Spark the Movement
Every year, Carnegie Mellon is lucky to have passionate students work together to organize events that celebrate diversity on campus. They help create comfortable and safe environments for students to share their various differences with others in the university. One of the most recent of these events that occurred was the Spark the Movement showcase, which took place in the Cohon Center Rangos Ballroom last Friday. The showcase, which has now become an annual university event, started just last year as a project by former fifth year scholar, Rachel Freer. I was fortunate to have been able to attend last year’s showcase, and I was excited to see how similar and different this year’s event would be.
The live performance part of the showcase was divided into two parts. The show opened with a powerful performance of Nina Simone’s “I Wish I Knew How It Would Feel to Be Free,” by electrical and computer engineering major and senior, Arnelle Etienne and [MAJOR TBD] Ziv Piper accompanying her on the piano. The performance easily moved the entire audience, and it set a very empowering and reflective tone for the rest of the event. The acts that took place afterwards all had a similar impact on the audience, with each and every performance being very genuine and representative of the student performers’ experiences. Junior Art major, Emily Giedzinski’s personal choreography to the song "Ugly" by Nicole Dollanganger, was a powerful example of the honesty that the performers put into their acts, as her dance was a personal reflection of an experience of bullying. Stories of other various social and internal hardships were told through spoken word poems and songs, as well as paintings and photographs throughout the event. The second part of the Spark the Movement showcase took place immediately after the live performance portion, at a reception sponsored by the Center for Student Diversity and Inclusion. All the performers and audience members were able to celebrate the event together and view visual art pieces that share similar messages to those from the live performances.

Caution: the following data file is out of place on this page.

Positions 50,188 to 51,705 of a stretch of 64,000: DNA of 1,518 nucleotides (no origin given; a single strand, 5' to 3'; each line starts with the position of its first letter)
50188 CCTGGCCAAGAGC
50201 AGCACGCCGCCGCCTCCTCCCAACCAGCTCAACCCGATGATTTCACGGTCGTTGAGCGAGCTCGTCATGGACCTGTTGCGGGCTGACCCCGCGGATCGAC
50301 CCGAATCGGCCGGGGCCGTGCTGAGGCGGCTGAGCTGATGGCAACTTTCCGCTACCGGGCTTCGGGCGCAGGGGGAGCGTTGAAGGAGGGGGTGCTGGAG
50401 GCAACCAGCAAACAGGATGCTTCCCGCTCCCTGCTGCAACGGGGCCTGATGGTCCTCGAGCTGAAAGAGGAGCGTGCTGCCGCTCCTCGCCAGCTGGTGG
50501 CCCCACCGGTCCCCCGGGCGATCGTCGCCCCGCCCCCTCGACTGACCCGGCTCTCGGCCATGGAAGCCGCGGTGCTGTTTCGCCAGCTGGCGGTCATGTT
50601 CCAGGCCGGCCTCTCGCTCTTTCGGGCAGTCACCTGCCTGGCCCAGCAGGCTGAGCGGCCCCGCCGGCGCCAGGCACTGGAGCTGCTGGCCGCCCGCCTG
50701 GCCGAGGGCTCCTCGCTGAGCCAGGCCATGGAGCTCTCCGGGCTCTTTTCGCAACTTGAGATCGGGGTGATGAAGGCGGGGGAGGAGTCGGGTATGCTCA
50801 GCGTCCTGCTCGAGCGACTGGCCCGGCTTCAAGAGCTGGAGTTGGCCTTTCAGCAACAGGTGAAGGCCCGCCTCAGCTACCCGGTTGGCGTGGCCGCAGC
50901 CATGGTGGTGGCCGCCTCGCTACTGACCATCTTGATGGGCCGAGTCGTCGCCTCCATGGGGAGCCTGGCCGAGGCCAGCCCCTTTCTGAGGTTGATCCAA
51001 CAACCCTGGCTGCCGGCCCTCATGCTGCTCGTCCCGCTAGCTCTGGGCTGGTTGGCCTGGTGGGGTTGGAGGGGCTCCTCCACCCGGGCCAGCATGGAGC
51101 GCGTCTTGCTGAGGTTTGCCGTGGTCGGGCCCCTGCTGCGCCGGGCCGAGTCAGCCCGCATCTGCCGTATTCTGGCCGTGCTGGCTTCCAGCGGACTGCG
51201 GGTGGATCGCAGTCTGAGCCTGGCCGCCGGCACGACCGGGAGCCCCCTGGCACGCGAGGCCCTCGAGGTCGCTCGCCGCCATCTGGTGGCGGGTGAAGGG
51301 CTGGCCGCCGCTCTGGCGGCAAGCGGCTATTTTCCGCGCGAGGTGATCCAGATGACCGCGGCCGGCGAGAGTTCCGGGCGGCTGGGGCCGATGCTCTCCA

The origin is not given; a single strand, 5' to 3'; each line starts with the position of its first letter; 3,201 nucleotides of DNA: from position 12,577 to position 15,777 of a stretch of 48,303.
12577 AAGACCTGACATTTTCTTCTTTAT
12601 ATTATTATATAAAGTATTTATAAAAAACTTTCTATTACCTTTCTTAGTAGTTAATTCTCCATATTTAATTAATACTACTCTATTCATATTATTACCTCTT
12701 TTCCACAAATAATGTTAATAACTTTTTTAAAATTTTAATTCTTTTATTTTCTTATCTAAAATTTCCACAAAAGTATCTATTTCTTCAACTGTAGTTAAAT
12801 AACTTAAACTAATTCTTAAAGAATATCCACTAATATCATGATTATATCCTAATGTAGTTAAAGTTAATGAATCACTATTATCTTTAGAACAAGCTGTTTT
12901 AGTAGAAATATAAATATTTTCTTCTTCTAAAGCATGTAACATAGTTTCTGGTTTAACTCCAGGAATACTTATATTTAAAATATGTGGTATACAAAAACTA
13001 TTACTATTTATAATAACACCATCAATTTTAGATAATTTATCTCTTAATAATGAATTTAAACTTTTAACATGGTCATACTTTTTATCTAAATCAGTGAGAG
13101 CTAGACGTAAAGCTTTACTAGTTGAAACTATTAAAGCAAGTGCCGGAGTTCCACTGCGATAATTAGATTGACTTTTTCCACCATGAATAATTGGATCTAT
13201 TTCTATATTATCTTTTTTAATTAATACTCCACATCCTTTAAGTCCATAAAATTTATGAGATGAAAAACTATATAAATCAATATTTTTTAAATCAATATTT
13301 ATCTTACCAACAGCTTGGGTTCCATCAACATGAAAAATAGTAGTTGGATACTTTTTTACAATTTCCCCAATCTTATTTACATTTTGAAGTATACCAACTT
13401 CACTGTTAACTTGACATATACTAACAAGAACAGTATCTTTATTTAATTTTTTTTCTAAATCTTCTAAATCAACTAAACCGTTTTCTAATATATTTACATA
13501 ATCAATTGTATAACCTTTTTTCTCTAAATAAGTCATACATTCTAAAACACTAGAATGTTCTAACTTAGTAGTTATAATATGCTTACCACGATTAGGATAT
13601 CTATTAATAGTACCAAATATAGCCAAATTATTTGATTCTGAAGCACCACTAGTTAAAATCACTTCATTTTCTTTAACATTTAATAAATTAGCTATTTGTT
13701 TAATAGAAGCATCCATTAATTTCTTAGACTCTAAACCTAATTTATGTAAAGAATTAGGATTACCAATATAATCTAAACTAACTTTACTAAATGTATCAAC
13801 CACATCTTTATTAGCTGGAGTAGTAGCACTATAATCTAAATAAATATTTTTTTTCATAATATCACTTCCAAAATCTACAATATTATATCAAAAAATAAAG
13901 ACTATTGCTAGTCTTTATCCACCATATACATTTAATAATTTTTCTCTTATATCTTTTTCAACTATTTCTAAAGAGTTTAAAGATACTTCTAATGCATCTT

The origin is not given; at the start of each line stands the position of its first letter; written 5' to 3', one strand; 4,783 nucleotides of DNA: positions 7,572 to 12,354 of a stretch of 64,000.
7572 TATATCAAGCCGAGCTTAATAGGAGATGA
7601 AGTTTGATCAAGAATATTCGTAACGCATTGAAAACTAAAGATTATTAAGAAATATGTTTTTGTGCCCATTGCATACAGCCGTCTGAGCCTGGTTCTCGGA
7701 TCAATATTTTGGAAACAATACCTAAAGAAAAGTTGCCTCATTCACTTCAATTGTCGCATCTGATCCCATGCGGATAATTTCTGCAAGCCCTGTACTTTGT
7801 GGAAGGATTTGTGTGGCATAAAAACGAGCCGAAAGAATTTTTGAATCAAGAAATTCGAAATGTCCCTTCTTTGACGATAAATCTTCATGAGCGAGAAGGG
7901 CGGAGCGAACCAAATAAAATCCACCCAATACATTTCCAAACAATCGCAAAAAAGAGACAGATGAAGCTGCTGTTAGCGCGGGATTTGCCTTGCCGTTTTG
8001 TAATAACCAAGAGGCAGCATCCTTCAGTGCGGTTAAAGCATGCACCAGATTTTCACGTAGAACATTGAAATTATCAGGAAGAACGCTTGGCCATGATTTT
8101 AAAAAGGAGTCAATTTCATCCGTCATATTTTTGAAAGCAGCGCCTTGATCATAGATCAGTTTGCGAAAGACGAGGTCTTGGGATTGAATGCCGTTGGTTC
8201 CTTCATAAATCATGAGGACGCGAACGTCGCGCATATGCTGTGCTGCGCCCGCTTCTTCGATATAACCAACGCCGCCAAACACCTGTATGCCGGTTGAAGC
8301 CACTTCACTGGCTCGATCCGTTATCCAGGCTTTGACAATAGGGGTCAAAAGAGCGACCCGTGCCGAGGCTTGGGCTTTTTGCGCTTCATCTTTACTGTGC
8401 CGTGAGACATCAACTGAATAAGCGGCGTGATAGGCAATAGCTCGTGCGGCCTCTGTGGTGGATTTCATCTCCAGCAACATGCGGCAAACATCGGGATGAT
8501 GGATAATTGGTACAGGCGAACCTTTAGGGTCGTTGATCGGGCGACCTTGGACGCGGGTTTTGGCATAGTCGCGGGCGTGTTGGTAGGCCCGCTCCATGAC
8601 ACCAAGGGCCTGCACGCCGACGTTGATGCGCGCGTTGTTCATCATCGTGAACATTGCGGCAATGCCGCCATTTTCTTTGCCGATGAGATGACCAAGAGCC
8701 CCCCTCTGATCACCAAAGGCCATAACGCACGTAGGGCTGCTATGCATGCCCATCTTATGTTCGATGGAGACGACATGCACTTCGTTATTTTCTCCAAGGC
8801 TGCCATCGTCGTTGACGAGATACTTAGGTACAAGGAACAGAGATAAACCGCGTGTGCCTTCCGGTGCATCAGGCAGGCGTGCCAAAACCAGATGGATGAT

What’s so amazing about this showcase is how strong of a connection you can feel with all the artists. They shared personal feelings and stories on topics and issues that many in the audience, including myself, could easily relate to. Last year, as a freshman first seeing the showcase, I didn’t truly understand the importance of this event. Now I can say that I’ve truly realized how significant it is to talk about our feelings on both social and personal issues with others in the campus community. Sparking such conversations can help lead to creating more safe spaces for people to fearlessly be themselves and connect with others who can also understand their experiences.